Also mind-boggling are the strides that have been made in baby gear during the past few decades. Somewhere I have a picture of your father in his umbrella stroller. Umbrella strollers are essentially a sling of fabric between two cane-shaped rods that are attached to a cheap set of wheels, and your dad was slumped in that thing like a half-raised batch of bread dough. Your stroller, on the other hand, had dual sun blockers, a five-point harness system, and solid state ignition. (Okay, it didn't have solid state ignition. Or at least I didn't use that feature.) Ditto on the advances for the swing, and we won't even mention your fancy bassinet that not only rocks you to sleep, it also senses if you get squirmy in the night and ROCKS YOU BACK TO SLEEP. I'm not kidding when I say it has a back-up camera so that your parents can check on you from any room in the house.

But some things haven't changed.

You, like your father and uncles, are a chatty baby. The best part of each day was the moment in the morning when I came out of the guest room to find you in your spot next to the breakfast table, and said "Why good morning, Baby Wonderful!" Your grin took over your whole body, and you wiggled and laughed. Often you would wind up to tell me something, pursing your lips and gazing at me intently before saying something unutterably wise. At least I assume it was wise; you gave it great depth.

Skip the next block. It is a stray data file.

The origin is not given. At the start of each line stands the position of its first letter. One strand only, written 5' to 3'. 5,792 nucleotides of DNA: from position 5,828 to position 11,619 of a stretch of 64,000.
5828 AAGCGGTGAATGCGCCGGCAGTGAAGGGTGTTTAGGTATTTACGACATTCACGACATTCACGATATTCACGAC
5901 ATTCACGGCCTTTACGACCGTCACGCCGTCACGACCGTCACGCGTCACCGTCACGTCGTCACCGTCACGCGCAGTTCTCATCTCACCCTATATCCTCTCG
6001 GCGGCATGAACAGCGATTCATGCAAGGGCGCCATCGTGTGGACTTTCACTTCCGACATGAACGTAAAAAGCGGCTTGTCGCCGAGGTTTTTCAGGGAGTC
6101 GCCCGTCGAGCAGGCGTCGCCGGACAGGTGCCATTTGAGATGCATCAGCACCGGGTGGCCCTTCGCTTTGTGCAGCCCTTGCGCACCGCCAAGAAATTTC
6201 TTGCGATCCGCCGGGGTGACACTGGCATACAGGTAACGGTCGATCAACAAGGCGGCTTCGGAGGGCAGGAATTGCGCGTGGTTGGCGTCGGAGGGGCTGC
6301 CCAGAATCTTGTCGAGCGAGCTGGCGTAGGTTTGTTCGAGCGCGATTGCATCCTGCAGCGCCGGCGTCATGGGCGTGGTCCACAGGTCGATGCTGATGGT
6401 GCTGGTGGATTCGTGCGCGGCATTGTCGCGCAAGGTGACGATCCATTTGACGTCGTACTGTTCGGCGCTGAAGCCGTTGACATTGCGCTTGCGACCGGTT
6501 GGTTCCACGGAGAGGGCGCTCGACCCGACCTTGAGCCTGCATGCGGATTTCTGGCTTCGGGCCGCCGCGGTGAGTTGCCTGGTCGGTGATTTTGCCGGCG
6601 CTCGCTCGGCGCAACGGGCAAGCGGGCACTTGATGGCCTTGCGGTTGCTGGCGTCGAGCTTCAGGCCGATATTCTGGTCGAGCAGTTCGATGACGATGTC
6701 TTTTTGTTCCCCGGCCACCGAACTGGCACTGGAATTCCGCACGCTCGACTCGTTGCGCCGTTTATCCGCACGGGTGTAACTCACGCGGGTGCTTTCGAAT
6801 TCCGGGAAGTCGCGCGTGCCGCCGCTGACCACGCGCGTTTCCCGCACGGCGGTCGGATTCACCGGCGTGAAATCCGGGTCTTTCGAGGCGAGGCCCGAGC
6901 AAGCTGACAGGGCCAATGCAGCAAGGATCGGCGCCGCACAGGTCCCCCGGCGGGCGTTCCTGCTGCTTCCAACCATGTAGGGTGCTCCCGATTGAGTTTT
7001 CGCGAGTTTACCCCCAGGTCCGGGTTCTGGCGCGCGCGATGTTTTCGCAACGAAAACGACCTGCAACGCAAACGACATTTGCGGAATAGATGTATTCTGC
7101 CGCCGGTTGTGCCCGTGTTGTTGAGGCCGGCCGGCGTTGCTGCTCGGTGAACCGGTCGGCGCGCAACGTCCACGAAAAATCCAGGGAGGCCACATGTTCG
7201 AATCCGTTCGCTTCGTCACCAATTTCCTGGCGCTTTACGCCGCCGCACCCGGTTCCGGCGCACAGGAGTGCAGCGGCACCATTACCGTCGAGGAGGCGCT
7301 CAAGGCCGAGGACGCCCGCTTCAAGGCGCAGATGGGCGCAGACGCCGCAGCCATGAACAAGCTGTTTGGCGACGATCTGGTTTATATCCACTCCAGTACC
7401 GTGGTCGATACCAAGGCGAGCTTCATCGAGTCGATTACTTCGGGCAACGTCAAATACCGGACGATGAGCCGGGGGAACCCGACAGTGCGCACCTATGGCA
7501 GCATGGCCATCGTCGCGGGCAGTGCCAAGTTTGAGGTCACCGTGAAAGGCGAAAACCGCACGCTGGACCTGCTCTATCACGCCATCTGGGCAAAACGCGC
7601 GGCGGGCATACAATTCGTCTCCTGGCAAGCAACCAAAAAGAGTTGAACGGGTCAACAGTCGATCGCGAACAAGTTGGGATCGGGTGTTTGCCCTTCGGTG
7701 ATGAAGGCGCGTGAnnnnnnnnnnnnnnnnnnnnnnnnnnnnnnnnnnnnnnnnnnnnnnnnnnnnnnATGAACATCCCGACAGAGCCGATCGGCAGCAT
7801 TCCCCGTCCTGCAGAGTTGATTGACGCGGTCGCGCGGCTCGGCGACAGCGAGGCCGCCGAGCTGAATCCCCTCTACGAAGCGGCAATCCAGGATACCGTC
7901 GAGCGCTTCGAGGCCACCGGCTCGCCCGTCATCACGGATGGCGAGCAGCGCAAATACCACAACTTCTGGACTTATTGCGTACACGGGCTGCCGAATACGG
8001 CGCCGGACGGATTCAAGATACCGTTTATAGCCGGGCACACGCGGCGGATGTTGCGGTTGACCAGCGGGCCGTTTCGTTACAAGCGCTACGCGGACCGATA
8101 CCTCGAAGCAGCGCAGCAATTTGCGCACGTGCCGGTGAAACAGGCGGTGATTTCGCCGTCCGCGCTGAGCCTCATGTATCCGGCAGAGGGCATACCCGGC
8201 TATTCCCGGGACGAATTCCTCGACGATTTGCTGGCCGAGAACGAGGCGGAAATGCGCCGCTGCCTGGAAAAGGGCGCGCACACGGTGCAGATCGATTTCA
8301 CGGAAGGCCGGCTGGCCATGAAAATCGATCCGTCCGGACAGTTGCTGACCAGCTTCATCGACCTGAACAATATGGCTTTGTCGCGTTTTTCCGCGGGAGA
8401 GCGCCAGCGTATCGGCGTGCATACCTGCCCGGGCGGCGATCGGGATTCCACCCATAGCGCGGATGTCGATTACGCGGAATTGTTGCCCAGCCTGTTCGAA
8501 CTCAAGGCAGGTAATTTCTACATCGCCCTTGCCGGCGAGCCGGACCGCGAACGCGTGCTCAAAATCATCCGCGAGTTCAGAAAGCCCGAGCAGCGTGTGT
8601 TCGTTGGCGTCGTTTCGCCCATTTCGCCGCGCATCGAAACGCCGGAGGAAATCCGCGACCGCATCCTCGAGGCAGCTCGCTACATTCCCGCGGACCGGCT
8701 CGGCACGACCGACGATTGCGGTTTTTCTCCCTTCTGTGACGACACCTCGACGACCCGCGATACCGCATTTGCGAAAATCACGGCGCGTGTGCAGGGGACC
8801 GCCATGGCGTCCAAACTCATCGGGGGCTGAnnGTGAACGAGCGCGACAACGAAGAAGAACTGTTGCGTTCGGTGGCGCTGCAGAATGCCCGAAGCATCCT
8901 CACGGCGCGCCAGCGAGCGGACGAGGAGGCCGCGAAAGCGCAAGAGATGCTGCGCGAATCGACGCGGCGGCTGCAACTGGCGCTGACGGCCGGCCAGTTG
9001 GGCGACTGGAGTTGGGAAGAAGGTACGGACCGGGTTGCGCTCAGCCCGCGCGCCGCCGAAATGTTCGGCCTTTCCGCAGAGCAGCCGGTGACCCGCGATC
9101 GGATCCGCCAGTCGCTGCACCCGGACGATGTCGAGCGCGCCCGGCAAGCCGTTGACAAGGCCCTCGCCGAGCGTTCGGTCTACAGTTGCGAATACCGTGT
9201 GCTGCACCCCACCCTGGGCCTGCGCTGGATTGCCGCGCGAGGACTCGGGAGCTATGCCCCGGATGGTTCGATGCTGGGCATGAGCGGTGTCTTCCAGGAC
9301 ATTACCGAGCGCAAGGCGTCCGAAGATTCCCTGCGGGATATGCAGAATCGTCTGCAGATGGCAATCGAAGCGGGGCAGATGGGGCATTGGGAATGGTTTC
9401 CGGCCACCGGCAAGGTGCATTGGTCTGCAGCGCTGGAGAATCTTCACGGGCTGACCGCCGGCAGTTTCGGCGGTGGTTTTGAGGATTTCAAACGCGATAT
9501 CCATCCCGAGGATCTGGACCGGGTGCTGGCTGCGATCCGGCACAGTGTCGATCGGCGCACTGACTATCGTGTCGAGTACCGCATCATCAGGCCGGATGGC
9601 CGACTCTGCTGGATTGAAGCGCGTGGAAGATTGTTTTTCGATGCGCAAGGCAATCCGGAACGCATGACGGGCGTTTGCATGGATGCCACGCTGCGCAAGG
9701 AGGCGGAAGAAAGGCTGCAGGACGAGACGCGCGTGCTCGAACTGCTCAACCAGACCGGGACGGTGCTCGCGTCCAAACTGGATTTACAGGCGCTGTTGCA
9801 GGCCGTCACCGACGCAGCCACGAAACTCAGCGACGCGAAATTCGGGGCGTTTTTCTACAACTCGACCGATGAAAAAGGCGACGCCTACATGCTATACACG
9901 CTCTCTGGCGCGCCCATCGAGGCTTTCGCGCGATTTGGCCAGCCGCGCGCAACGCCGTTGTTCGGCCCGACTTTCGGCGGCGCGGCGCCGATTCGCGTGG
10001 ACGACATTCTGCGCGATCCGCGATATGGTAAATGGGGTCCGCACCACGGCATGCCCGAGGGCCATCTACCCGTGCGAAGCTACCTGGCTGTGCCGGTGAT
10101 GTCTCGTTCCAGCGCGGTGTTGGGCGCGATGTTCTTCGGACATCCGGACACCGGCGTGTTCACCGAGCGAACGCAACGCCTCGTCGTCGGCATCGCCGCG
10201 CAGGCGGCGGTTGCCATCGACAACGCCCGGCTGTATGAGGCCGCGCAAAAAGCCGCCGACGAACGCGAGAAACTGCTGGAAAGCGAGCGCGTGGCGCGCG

You, like your father and uncles, are easily roused from naps. That was an easy fix, though, because once you drifted off to sleep on my shoulder I had the luxury of just holding you until you woke up, even if that meant we dozed in the recliner for hours. Nothing is more soporific than the presence of a sleeping baby, and I would like to apologize to your parents for ruining your bed-napping forever.

I spent a full week kissing your neck, watching you knot and unknot your hands as if casting baby magic, and making you put up with my irresistible urge to patty-cake your feet together.

And I discovered something I had known instinctively but had never experienced.

I found I could forgive you pretty much anything. I laughed when you barfed on me within seconds of my arrival and didn't mind that I smelled like baby spit-up, except for brief moments immediately  after showering, for the next five days. Or there was the day I was changing your dirty diaper when you decided it would be appropriate to deposit the second stage of that intestinal evacuation directly into my palm. With any other kid I would have had to amputate my hand but with you, again, I laughed.

You see, there is something deep and primeval about the bond of kinship. With rare exceptions my interest in babies has been minimal for the past 27 years. I loved your father and uncles instinctively, totally, rawly, with a bond nearly visible in its intensity. No other baby had ignited that same fierce emotion when I held them and I was afraid it might be gone forever.